How to Choose Champagne + The Most Romantic Wedding Collection of the Season

When we envision a romantic wedding, we can’t help but think of rich colors, sultry lighting, and soft fabrics throughout. And to bring that concept to life, we designed a wedding collection – Forever and Always – that features a burgundy and dusty pink color palette, a tulle and twinkle light backdrop, and of course, plenty of flowers and champagne. In fact, champagne was a big influence when pulling this look together, both as an accent color and as the main sip as well. And because champagne had such an influence on us when putting this collection together, we decided to share some tips and tricks for selecting, opening, and serving champagne. After all, champagne is  a bubbly, delicious drink that’s perfect for serving at weddings and has even come to resemble the word “celebration” itself. Check out our champagne tips and tricks below as well as ideas for our Forever and Always collection for romantic wedding inspiration.


In order to be classified as champagne, the drink must be made in Champagne, France. It’s made of traditional champagne grapes including chardonnay, pinot noir, and pinot meunier and is fermented in the bottle itself rather than a tank. Champagne from areas other than Champagne, France is referred to as sparkling wine.

When it comes to selecting a bottle of champagne, pay attention to how the bottle is labeled because the label indicates the sweetness level. Here are some terms to look out for.

  • Doux: This is as sweet as champagne comes.
  • Demi-Sec, Sec, or Extra Sec: Still on the sweet side, but less so than Doux.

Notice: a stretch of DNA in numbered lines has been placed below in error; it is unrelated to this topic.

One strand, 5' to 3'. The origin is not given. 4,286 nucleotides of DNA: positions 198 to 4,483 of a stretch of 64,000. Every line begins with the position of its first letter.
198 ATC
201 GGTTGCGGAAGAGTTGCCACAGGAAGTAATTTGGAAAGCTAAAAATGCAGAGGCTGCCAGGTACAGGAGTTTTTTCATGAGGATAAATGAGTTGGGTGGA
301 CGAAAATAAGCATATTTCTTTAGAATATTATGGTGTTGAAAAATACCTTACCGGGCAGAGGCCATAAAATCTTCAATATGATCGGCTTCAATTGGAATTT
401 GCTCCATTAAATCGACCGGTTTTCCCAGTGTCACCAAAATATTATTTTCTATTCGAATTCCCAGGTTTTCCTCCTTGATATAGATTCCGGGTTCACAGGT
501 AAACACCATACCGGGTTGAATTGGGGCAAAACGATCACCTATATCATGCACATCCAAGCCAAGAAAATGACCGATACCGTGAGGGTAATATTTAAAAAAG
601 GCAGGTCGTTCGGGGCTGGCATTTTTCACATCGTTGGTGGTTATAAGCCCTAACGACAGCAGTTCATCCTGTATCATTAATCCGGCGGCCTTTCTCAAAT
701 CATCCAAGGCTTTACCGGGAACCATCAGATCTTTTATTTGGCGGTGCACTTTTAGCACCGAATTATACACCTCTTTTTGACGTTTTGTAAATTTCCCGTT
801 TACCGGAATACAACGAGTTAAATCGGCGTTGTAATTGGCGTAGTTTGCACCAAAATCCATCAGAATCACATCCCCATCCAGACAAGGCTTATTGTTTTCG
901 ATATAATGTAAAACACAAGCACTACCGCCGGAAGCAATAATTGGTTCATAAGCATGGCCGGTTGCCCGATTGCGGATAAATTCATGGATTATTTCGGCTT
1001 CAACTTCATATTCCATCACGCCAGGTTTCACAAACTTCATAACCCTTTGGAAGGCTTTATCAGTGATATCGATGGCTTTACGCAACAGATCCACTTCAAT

• Dry or Extra Dry: Has a fruity quality to it but is closer to being dry rather than sweet.
  • Brut or Extra Brut: The least sweet of the bunch.

If you’re looking for a few examples on popular versions of Champagne, here are some of our favorites.

  • Blanc de Blancs: Champagne made with 100% white grapes, or chardonnay. This version has hints of apple and lemon.
  • Blanc de Noirs: Champagne made with 100% black grapes, or a combo of Pinot Noir and/or Pinot Meunier. This version has hints of strawberry and white raspberry. 
  • Rosé:  This version of champagne is pink, and is typically made by blending Blanc Champagne with a bit of red Pinot Noir or Pinot Meunier wine.


Last but definitely not least, here are some quick tips on opening and serving your favorite bottles of champagne.

  • Chill champagne in the fridge for at least 3 hours before opening. Champagne tastes best when chilled. You can also keep bottles of champagne chilled in a bucket, sink, or tub filled with ice and water. Be sure to also keep opened bottles of champagne in a bucket of ice.
  • When opening your bottle, first remove the foil from the top. Next, hold the cork with a cloth napkin or a kitchen towel and twist the cork to loosen it. While doing so, make sure that the top of the bottle (with the cork) is facing away from you and isn’t pointed toward anyone else. Now, twist the bottle slowly and gently force the cork out.



What do you think of this collection? Do you have a favorite champagne you would like to share with us?